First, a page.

OpenJurist

853 F2d 994 Georges v. M Quinn P Georges

853 F.2d 994

62 A.F.T.R.2d 88-5278, 88-2 USTC P 9527

Michael P. GEORGES, Plaintiff, Appellant,
v.
Thomas M. QUINN, etc., Defendant, Appellees.
Michael P. GEORGES, Plaintiff, Appellant,
v.
Daniel N. DIGIANDOMENICO, et al., Defendants, Appellees.

Nos. 87-1898, 87-1904.

United States Court of Appeals,
First Circuit.

Heard April 8, 1988.
Decided July 25, 1988.

Michael P. Georges, pro se.

Gary R. Allen, Robert S. Pomerance, Kenneth W. Rosenberg, Tax Division, Dept. of Justice, Washington, D.C., Frank J. McNamara, Jr., U.S. Atty., Boston, Mass., and William S. Rose, Jr., Asst. Atty. Gen., Washington, D.C., on brief for defendants, appellees.

Before CAMPBELL, Chief Judge, and BOWNES and TORRUELLA, Circuit Judges.

PER CURIAM.

1

Michael Georges appeals from the district court's disposition of two complaints which he filed in yet another attempt to attack the Internal Revenue Service's (IRS) collection of his tax liability for the years 1977 through 1982. With respect to each complaint, the appellees filed a motion to dismiss and/or for summary judgment. The court allowed those motions for the reasons stated in appellees' supporting memoranda. In light of the court's stated reliance on affidavits, we treat the disposition as a grant of summary judgment in favor of appellees. See Fed.R.Civ.P. 12(b). The cases have been consolidated on appeal. We affirm the district court's decision.

2

The first complaint was entitled "Complaint to Compel Compliance with Statutory Provisions," the focus of which was to compel the IRS to use appellant's delinquently-filed tax returns in place of the substitute returns which were created and used by the IRS in assessing appellant's tax deficiency pursuant to 26 U.S.C. Sec. 6020(b). These substitute returns were created as a result of appellant's failure to file his own timely returns. Appellant's complaint was treated by the district court in the nature of a mandamus pursuant to 28 U.S.C. Sec. 1361, since it sought to compel employees of the IRS to do certain acts. While we entirely agree with the district court's conclusion that appellant did not show that he was entitled to mandamus relief, we do not agree that sovereign immunity necessarily acts as a bar to an action in which government officials are sued in an effort to compel them to perform ministerial duties imposed on them by law which they have wrongfully neglected or refused to perform. E.g., Minnesota v. Hitchcock, 185 U.S. 373, 386, 22 S.Ct. 650, 655, 46 L.Ed. 954 (1902); Vishnevsky v. United States, 581 F.2d 1249, 1255 (7th Cir.1978); 28 U.S.C. Sec. 1361. Contrary to the general argument raised by appellees' supporting memorandum, such a suit need not be interpreted as one against the United States, requiring its consent. The Supreme Court has affirmed the appropriateness of mandamus relief which compelled federal officers to pay money out of the federal treasury where there was a clear and ministerial duty to do so. Vishnevsky, supra at 1256 (citations omitted). To hold otherwise would, we think, undermine the purpose of Sec. 1361, which bestows on the district court original jurisdiction "of any action in the nature of mandamus to compel an officer or employee of the United States or any agency thereof to perform a duty owed to a plaintiff."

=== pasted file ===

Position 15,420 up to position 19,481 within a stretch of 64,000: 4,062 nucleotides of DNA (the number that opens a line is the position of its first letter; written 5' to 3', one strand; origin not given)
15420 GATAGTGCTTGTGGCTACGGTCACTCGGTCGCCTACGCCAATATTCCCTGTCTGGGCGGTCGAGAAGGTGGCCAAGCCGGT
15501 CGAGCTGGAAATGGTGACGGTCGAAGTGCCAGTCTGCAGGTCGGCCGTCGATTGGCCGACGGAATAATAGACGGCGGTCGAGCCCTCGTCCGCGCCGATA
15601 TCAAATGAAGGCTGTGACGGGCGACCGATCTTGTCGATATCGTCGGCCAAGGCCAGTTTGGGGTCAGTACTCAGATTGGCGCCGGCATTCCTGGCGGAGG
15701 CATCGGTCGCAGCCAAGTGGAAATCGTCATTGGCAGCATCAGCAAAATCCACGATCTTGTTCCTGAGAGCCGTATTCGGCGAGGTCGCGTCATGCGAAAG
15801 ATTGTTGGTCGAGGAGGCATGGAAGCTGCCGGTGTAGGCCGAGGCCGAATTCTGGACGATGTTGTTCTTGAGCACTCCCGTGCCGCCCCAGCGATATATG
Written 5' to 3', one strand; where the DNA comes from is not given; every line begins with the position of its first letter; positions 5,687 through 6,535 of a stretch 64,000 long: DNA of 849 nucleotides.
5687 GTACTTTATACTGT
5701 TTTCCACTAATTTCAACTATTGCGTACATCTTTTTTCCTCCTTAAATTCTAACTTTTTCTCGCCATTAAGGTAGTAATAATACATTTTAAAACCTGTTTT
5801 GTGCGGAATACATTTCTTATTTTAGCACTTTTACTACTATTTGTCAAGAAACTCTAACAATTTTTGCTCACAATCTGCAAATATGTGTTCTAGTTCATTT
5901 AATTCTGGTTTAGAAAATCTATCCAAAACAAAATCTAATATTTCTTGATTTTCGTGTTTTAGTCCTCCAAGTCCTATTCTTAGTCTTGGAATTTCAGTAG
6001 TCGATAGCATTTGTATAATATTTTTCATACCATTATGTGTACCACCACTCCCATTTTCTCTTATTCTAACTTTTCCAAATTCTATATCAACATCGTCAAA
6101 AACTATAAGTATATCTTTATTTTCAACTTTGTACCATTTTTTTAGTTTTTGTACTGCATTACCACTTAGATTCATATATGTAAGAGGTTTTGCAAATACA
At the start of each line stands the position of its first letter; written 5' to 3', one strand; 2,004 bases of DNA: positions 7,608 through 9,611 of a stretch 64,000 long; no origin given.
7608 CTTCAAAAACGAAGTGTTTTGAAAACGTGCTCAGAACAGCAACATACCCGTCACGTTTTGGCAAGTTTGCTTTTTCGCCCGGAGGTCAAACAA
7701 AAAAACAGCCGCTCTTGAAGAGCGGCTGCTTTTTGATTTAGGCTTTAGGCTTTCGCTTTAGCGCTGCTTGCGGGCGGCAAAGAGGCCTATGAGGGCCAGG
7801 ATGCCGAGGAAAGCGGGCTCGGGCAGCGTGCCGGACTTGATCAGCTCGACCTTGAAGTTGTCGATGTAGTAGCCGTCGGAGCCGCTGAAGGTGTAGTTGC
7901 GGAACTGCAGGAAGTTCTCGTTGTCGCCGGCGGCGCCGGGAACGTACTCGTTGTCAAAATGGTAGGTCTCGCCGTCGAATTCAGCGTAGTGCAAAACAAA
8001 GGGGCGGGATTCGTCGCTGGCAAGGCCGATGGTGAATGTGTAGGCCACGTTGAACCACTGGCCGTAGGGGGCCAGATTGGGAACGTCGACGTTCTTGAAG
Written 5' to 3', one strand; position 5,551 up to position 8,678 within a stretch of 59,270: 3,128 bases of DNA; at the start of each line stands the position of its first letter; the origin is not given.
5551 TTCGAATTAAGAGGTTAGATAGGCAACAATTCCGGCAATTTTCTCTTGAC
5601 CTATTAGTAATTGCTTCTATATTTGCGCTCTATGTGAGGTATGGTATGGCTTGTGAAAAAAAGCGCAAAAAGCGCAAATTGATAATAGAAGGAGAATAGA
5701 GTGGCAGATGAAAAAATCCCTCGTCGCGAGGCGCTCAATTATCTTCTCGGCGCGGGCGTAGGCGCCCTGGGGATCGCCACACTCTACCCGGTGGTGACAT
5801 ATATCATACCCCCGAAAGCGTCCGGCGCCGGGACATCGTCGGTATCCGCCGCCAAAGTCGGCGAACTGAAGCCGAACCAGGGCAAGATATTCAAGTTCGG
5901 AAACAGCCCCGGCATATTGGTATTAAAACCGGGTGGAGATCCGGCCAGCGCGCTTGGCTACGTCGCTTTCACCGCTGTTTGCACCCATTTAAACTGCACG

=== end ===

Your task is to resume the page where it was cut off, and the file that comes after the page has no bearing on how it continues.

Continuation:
3